One of the concerns that potential students might have about working behind the barbed wire fences is, "is this safe?". Yes, there have been no reports of any volunteers ever being harmed during an AVP program. Inmates value programming and the chance to interact with free staff who treat them with respect. The project abhors violence and participants have sincerely embraced the nonviolent philosophies and tenets.
The prison setting is a microcosm of the outside society, but often greatly magnified. As someone who works in a penal institution, I can testify that sometimes I feel more safer inside than I do on the streets. I have a body alarm and several ways of getting the attention of custody staff should an incident arise. I have never had anything happen with the residents in my vicinity or those that I have worked with. If you treat people with respect, they will generally respond accordingly.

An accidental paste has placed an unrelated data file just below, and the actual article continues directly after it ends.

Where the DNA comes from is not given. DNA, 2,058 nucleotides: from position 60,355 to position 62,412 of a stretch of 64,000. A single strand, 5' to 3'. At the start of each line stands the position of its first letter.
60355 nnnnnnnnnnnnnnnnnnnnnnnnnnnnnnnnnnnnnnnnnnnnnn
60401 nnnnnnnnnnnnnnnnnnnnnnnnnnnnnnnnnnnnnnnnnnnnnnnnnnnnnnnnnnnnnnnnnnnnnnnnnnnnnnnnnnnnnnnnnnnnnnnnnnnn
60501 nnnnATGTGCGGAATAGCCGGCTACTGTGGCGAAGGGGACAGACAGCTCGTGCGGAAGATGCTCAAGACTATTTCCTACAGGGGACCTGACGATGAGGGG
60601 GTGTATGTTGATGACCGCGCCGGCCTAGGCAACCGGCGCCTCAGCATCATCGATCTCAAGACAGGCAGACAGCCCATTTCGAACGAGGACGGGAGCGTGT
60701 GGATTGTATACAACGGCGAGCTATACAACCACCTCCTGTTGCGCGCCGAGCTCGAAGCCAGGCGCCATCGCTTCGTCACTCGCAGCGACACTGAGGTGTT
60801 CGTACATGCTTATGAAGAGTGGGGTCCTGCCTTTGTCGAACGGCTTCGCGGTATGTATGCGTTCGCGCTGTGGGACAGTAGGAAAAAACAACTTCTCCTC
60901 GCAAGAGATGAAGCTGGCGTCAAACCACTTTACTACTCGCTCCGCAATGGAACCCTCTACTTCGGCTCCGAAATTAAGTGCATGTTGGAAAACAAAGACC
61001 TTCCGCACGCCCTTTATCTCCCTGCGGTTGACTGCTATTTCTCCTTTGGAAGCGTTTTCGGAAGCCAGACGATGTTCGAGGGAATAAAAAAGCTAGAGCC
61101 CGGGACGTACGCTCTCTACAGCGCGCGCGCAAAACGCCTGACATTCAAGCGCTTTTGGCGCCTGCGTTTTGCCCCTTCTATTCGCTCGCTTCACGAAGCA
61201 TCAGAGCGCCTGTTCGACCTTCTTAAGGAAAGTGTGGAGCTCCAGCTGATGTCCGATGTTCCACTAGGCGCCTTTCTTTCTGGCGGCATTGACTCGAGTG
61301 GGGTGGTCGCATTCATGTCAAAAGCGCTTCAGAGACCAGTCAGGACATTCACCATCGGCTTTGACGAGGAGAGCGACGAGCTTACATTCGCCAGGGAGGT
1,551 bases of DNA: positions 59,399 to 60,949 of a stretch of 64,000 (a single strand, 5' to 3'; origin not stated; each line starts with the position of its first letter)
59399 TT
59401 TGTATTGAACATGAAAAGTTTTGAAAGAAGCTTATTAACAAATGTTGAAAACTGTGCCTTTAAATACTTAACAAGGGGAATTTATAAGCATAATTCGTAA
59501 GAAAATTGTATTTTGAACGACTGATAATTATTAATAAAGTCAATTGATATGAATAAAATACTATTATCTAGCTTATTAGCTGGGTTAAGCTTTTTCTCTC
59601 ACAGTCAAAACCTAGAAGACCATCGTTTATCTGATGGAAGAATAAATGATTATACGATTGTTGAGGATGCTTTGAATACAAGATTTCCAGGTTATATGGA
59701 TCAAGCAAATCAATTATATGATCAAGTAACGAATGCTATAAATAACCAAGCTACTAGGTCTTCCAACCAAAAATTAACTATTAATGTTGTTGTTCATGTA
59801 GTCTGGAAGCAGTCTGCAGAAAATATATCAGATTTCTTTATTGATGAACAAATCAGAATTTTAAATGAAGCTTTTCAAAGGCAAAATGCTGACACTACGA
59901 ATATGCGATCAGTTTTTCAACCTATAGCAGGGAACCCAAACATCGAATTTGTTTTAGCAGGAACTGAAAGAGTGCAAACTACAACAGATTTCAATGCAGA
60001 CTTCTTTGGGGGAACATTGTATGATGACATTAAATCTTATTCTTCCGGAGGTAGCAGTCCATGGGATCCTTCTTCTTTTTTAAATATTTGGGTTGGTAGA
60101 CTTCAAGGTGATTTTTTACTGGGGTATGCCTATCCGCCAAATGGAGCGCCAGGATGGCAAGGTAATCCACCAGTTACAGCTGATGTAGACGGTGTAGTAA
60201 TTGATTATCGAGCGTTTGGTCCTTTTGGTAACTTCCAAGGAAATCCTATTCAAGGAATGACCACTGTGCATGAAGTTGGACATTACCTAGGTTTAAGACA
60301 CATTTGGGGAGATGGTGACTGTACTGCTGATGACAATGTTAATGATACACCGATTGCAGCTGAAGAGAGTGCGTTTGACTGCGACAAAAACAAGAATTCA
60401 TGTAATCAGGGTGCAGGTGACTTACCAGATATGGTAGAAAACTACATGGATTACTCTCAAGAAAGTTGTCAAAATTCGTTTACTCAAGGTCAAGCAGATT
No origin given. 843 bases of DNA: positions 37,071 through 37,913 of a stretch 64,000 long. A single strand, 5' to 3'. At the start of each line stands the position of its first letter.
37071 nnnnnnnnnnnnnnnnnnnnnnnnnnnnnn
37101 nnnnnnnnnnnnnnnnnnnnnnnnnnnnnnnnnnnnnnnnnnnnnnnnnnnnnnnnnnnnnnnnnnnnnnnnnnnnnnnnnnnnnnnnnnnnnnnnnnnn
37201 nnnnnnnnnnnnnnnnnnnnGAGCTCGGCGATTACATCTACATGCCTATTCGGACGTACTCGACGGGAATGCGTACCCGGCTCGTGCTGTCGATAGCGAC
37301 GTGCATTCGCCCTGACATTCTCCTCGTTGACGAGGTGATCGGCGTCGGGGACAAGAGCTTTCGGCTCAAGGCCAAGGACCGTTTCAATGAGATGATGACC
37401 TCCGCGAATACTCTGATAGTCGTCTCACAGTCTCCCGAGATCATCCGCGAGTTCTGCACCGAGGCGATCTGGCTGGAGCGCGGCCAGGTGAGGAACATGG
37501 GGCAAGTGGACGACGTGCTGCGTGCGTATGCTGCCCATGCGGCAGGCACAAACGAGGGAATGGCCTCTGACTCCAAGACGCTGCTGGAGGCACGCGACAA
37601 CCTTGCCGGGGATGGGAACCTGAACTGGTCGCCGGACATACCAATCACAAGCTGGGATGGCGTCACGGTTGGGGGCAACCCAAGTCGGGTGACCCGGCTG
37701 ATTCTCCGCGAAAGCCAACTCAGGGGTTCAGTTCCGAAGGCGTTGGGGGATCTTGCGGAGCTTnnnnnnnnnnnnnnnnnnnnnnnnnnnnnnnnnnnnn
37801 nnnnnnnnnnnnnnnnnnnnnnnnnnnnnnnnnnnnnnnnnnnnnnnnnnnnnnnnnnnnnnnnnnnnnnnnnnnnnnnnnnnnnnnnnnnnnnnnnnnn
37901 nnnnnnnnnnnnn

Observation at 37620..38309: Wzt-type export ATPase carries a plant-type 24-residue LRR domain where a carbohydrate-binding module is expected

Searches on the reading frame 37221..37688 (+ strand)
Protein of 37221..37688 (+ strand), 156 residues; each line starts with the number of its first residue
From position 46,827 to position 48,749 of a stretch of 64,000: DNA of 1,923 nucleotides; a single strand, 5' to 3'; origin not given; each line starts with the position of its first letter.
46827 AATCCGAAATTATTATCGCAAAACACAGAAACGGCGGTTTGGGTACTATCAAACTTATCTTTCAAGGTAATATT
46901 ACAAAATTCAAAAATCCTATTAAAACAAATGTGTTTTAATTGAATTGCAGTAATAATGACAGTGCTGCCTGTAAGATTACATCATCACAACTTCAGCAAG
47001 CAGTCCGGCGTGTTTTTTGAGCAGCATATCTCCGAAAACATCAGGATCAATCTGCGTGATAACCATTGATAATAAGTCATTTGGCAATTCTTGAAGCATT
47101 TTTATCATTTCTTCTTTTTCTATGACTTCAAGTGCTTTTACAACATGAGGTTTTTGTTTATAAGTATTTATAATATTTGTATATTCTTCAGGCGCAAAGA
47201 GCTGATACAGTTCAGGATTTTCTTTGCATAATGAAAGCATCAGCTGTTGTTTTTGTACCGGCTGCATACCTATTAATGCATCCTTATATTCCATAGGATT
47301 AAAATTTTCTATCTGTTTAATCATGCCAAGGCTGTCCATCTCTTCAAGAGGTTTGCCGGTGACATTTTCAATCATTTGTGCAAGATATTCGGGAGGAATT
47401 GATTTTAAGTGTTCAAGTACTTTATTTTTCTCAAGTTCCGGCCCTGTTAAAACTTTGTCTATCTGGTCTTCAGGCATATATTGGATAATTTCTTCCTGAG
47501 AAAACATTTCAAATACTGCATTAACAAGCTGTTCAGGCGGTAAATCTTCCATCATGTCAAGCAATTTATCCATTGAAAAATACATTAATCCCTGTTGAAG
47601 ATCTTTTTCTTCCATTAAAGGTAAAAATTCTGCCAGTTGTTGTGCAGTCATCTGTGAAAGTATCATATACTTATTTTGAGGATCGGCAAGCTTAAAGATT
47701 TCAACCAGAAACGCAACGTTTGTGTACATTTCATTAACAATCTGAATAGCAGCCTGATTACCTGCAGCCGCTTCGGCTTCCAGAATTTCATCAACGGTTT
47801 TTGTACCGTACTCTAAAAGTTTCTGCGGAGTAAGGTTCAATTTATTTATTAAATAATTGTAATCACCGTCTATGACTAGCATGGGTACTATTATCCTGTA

Many of the people who are in prison and participate in the AVP programs are those who have spent some time behind bars. Most consider the prison their home and want to have a peaceful coexistence with their fellow citizens in their communities. Most people's perceptions of prison life are based on what they hear on the streets or have seen on television. Those ideas are often greatly exaggerated and based on fictions created in someone's very wild and often disturbed, imagination. AVP brings light and inspiration to confined minds that are seeking positive pursuits that assist them in dealing with an environment of despair and deprivation.
AVP Is a Great Place to Start